Teacher development is a year-round affair – even during the summer months when you’re kicking back and enjoying some well-deserved time off. I always got a kick out of students who had that special calendar at the back of their notebooks. As June rolled around, they would start counting the days until the end of the year. They would sheepishly smile when I noticed the big black X’s they marked at the end of each day. I always wondered what they would say if they knew about the calendar teachers were keeping.
Whether in the back of their day-planners or in the back of their minds, teachers were also marking off the days. The only difference was that many teachers had actually worked it out down to the hour! Summer vacation is not meant only for kids.
The importance of professional development for teachers notwithstanding, those of us who have spent time in the classroom understand why. Good teachers invest every ounce of their energy into the children they teach. While many cannot understand why teachers require such long vacations, they simply have never spent time in front of a room full of students. The summer months are a critical time for teachers to recharge their depleted batteries.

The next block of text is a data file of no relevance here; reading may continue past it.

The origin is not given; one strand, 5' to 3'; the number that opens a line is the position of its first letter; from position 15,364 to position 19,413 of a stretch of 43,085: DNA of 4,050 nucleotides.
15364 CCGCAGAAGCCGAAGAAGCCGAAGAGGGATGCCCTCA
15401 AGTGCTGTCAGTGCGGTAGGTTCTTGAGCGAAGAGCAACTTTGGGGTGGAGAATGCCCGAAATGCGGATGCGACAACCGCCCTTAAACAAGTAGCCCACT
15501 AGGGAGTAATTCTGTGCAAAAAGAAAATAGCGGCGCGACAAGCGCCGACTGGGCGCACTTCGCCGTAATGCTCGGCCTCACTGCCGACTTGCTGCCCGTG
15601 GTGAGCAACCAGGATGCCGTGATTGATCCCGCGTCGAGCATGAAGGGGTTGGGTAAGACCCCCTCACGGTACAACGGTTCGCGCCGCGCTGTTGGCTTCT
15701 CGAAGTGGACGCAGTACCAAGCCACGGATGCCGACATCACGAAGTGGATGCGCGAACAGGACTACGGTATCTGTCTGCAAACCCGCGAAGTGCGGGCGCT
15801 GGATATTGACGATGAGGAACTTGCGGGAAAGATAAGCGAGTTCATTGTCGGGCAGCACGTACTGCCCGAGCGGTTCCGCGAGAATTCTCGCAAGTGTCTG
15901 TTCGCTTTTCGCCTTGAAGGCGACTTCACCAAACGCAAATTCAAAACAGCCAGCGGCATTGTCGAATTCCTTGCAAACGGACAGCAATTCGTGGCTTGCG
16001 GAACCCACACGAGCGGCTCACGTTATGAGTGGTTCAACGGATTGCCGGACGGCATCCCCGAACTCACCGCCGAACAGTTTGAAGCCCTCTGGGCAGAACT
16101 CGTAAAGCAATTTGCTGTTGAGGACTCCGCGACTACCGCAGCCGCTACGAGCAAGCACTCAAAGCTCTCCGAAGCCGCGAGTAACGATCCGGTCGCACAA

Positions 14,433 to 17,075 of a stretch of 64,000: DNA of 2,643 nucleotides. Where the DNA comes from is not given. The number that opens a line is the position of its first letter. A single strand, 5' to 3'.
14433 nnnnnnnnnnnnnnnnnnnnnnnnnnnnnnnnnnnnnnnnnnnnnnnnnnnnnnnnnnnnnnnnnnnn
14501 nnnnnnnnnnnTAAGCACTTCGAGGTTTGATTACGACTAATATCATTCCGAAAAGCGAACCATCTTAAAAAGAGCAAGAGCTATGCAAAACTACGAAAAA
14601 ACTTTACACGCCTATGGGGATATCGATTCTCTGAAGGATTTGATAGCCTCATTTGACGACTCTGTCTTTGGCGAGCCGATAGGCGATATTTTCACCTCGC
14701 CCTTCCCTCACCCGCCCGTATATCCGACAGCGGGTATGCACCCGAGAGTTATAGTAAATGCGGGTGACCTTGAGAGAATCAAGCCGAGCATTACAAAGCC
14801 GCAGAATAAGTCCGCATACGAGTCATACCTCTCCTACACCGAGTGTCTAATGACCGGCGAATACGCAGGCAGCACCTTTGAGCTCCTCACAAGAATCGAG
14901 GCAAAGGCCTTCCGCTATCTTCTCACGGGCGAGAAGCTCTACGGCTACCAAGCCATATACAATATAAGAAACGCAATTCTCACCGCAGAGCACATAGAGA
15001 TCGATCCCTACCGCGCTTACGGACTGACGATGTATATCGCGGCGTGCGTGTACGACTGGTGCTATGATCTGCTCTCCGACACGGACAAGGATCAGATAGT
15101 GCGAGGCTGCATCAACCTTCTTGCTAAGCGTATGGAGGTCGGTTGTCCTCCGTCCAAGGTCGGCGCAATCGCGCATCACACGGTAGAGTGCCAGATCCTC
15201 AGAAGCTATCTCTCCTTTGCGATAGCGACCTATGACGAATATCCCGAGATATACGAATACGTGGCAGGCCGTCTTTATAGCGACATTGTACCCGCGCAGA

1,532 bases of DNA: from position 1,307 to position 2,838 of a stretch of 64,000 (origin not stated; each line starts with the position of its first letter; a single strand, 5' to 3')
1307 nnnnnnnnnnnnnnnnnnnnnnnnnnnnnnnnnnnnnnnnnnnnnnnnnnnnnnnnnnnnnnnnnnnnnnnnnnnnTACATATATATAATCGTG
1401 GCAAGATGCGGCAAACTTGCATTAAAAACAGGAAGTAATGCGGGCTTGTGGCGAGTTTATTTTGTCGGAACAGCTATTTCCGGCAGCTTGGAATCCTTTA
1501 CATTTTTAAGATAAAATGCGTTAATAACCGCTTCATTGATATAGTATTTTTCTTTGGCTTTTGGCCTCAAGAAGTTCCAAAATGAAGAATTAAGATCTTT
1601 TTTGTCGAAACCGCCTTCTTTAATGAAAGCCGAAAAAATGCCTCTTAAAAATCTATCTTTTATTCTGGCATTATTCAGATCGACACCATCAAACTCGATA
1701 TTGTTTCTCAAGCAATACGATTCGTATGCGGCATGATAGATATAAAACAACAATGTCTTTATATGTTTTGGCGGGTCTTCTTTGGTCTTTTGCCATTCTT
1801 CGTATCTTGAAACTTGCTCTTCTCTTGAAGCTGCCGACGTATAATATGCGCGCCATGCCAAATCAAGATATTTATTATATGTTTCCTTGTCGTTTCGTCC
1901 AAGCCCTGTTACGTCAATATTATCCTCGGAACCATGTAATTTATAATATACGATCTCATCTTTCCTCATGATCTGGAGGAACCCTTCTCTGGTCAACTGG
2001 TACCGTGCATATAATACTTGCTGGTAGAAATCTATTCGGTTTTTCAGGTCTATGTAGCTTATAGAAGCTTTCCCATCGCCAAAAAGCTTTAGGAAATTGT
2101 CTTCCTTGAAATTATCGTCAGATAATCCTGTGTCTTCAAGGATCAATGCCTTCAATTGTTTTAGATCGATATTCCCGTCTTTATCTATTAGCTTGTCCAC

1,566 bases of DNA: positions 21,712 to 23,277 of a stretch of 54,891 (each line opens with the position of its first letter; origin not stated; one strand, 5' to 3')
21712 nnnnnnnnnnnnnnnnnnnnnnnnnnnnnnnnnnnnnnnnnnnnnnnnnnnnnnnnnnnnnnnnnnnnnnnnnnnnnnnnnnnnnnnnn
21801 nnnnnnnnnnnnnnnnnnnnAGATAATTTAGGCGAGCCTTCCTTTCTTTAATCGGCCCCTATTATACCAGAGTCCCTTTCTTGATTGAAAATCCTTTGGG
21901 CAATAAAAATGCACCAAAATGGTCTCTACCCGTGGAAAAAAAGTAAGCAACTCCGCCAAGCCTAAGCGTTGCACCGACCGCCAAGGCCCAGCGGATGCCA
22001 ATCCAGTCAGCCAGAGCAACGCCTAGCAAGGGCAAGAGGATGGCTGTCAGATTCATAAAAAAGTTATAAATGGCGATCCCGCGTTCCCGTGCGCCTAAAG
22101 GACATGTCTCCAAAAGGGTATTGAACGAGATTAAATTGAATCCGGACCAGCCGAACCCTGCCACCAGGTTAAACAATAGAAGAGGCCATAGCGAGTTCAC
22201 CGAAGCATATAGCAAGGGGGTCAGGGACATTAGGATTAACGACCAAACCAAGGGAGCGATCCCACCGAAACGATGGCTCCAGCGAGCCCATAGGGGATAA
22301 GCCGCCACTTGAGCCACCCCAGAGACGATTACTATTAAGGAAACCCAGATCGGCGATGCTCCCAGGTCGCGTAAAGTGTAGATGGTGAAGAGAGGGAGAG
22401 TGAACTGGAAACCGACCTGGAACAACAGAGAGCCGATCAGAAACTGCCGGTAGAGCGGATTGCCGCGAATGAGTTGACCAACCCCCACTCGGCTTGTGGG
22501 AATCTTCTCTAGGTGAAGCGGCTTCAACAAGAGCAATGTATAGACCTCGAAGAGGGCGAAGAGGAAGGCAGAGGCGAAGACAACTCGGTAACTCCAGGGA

What I find interesting, however, is how quickly we miss the classroom. The truth is that many teachers simply thrive on the thrill of teaching and are nurtured by the incredible opportunity that educating young minds provides. My wife always marveled at the fact that in over thirty years of teaching and administrating, I was truly blessed to almost never miss a day. However, by the first week of summer vacation, I was sick in bed. There was no doubt in my mind that the classroom kept me healthy.
How does one balance the need for vacation with the need for teacher growth and stimulation?
A year ago, in a blog entitled ‘What I Did on My Summer Vacation,’ I wrote of a mistake teachers frequently make. I argued that for many, if not most, relaxation does not result in recharged batteries. If one were to remove the battery from an appliance, the battery would not recharge itself; it would simply discharge at a slower rate. (I have heard that putting batteries in the refrigerator significantly slows the rate of discharge, but I would not suggest this for most teachers.) In order to recharge a battery, it must be connected to a power source.
Teachers are no different. While some ‘down time’ is recommended, ‘powering up’ is a must. Using the summer months for professional development and to learn something new is the only way to begin the next school year fresh and rejuvenated. For example, use the time to acquaint yourself with some of the latest technologies that might excite your classroom come September. Learning technology can be frustrating (can be?) when stressed by the demands of overloaded teaching schedules, but it is fun and truly enlightening when we have the time to discover the endless benefits technology offers. Find something, anything that will help you grow as a teacher (try to get your school to pay for it!), plug into it, and start recharging just as the last X is finally marked on your calendar.